The Shell Magnet - SMS Seydlitz
Though outwardly similar to the Moltke-class, SMS Seydlitz was built with a longer but slimmer hull than SMS Moltke, with greater compartmentation and armor - her belt armor was on par with contemporary battleships. A raised forecastle made her a drier boat than her predecesors, but like them she mounted the tried and true 280mm (11") gun in 50 caliber. By this time her British adversaries were mounting 13.5"/45-cal guns, leaving SMS Seydlitz undergunned for her size. At the Battle of Dogger Bank she took a pair of shells aft that detonated near the aft two turrets, putting them out of action and killing their crews. Only with prompt damage control was a catastrophic explosion averted. In return SMS Seydlitz damaged HMS Lion so severely that she had to be towed home. But the lesson was taken to heart by the entire German Navy and improved ammunition handling procedures instituted to ensure such a hit could not threaten an entire vessel. At Jutland SMS Seydlitz was in the thick of it again, credited (with SMS Derfflinger) with sinking HMS Queen Mary. And when Admiral Scheer ordered the "Death Charge" by the battlecruisers to allow his main battlefleet to escape SMS Seydlitz was right there with the rest of the Scouting Squadron - even though all five main gun turrets were out of action. With hits from 21 shells 12" or larger and one torpedo, she limped home with more than 5,300 TONS of water sloshing in her hull, to the extent her bow had less than 2.5m (8 ft) of freeboard foreward when she pulled into port.
After finishing her design the German navy finally got around to building their battlecruisers in quantity instead of one's and two's while upgrading to the 305mm (12")/50-cal gun, unfortunately by the time the first of the Derfflinger-class had been commissioned, the war had begun.
Plans and Construction
Line Drawing - Top and Side Views (Koop)
Line Drawing - Side View (Koop)
Line Drawing - Top View (Koop)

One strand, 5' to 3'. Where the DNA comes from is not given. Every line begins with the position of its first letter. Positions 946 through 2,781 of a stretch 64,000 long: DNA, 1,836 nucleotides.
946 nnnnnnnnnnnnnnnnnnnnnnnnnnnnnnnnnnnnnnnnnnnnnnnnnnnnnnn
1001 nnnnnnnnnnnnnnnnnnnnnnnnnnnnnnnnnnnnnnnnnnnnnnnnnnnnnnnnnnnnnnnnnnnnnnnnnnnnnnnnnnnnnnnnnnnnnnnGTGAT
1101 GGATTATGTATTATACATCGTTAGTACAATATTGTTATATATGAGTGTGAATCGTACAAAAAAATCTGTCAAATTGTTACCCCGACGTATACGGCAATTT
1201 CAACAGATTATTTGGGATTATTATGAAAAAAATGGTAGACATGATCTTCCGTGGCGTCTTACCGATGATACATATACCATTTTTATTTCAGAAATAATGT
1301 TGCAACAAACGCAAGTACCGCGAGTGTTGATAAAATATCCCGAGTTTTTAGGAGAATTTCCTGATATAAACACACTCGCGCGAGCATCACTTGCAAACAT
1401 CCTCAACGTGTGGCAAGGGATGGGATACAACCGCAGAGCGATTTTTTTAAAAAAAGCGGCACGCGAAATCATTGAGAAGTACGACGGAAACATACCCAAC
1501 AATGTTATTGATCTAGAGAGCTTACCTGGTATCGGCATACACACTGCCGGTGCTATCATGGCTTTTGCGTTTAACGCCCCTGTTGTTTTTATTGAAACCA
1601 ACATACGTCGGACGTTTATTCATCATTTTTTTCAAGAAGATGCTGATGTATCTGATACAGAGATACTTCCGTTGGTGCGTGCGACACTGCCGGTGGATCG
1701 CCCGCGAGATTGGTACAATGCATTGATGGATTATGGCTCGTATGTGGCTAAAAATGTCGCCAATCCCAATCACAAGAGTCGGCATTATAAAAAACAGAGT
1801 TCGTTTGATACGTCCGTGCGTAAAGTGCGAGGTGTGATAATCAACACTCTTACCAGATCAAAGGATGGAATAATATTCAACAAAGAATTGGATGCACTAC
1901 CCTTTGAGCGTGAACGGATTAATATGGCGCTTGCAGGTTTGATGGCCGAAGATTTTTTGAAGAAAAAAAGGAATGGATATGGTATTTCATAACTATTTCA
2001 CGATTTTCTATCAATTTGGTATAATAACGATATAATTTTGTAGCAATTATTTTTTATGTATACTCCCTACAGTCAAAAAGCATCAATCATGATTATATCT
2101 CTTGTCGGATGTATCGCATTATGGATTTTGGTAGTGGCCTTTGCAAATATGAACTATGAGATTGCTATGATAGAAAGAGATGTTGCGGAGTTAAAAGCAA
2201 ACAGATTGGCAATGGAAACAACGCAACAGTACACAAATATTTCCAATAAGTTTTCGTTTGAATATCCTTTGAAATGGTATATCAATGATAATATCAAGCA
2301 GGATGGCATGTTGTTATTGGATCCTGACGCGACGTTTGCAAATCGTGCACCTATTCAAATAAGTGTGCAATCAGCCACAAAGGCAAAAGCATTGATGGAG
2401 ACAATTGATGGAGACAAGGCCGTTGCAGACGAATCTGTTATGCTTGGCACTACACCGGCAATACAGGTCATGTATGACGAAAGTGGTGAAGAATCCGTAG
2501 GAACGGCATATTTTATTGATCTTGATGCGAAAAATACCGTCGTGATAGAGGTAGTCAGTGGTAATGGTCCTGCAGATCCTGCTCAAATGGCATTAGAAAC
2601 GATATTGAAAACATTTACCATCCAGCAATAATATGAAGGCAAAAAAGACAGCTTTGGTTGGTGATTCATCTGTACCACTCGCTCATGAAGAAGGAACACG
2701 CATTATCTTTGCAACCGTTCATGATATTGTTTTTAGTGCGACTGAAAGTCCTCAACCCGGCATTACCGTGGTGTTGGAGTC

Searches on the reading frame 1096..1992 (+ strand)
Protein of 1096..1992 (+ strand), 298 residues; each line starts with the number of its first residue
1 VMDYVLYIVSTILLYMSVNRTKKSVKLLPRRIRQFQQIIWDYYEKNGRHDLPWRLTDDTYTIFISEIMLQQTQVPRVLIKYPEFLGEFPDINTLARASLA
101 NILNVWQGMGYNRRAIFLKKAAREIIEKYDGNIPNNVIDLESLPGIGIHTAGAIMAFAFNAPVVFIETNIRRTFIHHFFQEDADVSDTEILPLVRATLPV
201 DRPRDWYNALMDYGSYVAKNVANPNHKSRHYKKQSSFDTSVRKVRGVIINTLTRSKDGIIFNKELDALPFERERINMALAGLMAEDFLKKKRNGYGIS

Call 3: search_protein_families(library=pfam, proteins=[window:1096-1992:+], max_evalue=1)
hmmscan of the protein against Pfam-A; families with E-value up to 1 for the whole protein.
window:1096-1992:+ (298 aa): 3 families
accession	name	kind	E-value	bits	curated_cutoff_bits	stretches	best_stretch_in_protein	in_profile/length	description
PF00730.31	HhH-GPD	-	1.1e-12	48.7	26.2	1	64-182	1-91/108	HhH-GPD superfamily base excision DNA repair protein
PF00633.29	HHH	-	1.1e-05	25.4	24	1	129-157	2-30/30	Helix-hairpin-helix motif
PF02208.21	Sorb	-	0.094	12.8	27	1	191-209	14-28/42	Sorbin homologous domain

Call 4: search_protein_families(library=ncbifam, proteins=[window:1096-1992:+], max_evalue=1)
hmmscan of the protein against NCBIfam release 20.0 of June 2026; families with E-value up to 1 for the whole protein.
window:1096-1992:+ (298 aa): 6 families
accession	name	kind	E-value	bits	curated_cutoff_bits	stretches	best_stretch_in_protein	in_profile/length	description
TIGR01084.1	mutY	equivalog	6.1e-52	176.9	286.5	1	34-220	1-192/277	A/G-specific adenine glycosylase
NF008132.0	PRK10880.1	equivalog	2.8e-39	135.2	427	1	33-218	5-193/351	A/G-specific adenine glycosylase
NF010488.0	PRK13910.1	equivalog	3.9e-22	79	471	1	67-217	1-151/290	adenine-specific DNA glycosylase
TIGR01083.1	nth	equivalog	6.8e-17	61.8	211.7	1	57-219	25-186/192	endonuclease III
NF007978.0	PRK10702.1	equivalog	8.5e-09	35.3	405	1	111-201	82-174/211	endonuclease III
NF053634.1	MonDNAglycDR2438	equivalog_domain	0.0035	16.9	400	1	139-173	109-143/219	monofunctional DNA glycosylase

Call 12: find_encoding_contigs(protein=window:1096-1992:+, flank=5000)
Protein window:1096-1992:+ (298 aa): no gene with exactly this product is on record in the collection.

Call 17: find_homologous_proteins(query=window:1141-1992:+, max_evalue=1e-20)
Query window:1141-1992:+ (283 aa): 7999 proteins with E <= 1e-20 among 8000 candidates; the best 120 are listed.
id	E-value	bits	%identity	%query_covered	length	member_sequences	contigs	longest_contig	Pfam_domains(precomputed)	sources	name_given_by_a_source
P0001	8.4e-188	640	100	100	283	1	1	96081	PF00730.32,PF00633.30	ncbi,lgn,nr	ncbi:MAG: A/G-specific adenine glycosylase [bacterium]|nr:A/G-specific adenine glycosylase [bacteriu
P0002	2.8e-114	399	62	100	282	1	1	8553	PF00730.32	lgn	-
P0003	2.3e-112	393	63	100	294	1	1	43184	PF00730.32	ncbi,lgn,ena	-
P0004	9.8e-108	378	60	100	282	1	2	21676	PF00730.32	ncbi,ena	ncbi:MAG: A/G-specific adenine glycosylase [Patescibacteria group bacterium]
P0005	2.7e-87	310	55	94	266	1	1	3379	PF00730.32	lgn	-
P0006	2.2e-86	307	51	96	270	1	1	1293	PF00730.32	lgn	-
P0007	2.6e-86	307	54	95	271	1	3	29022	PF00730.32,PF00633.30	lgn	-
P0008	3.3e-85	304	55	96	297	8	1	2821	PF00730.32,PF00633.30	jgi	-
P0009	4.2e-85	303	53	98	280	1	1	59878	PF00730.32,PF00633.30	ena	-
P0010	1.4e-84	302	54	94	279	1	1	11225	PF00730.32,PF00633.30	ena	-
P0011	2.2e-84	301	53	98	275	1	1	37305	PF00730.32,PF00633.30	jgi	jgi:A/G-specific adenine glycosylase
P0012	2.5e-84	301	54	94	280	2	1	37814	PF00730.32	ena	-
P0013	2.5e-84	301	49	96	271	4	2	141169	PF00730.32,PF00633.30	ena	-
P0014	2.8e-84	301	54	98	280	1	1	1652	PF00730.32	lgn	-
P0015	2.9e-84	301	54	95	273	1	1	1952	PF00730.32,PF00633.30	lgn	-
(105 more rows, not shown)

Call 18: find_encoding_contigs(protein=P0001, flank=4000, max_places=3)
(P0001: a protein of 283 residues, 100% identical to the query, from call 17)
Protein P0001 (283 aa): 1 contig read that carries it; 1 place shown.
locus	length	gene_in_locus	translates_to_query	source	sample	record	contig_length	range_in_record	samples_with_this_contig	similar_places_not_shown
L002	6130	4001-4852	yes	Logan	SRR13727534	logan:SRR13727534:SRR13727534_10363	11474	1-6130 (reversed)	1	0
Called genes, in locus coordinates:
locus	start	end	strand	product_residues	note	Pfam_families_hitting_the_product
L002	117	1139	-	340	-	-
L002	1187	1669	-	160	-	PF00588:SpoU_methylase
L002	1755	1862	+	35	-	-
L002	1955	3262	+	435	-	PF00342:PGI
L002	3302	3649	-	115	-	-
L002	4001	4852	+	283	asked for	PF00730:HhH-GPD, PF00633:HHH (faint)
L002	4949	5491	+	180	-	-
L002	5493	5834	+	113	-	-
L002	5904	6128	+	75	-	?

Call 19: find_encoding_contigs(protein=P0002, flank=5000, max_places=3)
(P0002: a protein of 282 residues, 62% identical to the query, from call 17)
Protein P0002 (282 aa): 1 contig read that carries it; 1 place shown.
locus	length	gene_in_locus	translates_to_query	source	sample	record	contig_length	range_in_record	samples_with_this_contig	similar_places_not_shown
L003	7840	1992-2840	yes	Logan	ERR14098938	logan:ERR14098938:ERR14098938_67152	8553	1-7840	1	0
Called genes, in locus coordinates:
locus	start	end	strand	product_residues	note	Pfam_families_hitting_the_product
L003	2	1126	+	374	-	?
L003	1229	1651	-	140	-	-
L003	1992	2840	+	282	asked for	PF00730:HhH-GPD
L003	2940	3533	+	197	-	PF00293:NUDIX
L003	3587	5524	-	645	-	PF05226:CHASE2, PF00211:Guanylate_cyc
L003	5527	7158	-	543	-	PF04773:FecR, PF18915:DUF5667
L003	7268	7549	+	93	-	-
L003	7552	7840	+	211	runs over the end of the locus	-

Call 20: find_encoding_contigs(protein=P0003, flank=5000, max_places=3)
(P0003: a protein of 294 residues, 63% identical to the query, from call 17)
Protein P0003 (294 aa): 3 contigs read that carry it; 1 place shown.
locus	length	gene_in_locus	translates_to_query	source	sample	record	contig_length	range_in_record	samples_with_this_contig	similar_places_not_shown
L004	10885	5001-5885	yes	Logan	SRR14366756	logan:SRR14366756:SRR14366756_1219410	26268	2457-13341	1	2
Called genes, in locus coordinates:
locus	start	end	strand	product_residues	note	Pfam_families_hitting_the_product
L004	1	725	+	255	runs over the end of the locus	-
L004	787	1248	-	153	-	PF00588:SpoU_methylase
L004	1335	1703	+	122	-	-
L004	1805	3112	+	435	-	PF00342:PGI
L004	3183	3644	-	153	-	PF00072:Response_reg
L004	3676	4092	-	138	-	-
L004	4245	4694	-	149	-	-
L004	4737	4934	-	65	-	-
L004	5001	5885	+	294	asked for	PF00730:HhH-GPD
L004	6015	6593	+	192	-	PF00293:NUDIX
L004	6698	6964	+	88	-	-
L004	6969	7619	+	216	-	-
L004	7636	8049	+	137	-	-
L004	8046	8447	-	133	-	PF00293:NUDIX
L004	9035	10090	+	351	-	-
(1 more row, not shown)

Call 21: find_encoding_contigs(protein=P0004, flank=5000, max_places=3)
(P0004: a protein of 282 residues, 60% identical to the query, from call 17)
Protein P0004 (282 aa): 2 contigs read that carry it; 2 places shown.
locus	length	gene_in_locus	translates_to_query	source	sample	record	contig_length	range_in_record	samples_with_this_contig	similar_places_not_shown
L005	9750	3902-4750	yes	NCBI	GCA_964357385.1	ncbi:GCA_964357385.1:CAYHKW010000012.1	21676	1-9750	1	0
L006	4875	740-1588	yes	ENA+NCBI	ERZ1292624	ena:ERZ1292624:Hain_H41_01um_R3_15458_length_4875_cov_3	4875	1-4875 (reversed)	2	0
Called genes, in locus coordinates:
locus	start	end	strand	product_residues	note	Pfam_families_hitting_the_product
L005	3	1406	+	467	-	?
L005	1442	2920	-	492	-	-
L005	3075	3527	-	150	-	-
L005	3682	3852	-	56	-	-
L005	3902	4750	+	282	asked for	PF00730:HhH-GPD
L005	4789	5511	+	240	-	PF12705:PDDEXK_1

Line Drawing - Side View - 1918 (Greger)
Line Drawing - Side View - 1918 (Gröner)
The Battle of Jutland (aka the Battle of Skagerrak)
The Final Act - Scapa Flow
Project Name: Heavy Cruiser J
Builder: Blohm & Voss, Hamburg
Laid Down: February 4, 1911
Launched: March 30, 1912
Commissioned: May 11, 1913
Sunk: June 21, 1919 (Scuttled at Jutland)
Scrapped: Raised November, 1928 - Scrapped 1930
Displacement: 24,988 tonnes (designed) / 28,550 tonnes (maximum)
Dimensions (meters): 200.6 (overall) x 28.5 x 9.29
Dimensions (feet): 661.98 (overall) x 94.05 x 30.66
# of Shafts: 4
# of Propeller Blades: 3 (3.88m diameter)
# of Rudders: 2 (tandem - one ahead of the other)
Max Speed/Range: 26.5 kts / 4,200 nm at 14 kts
Main Battery: Ten 280mm (11")/50 caliber - 5 twin turrets
Secondary Battery: Twelve 150mm (5.9")/45 caliber - 12 casement mounts (Goeben only had 10 after 1915)
AA Battery: Twelve 88mm (3.5")/45 caliber - single mounts
Torpedo Tubes: Four 50cm tubes (all underwater - one bow, one stern [portside], one mounted on each side just forward of "Anton" turret)
Complement: 43 officers and 1,025 enlisted (as designed)
LINKS TO OTHER WEB-SITES
Warships of the World
Warships of the World German Naval Guns
Warships of the World Pre-World War II German Torpedoes
German Kriegsmarine Encyclopedia - Click on "Hochseeflotte"
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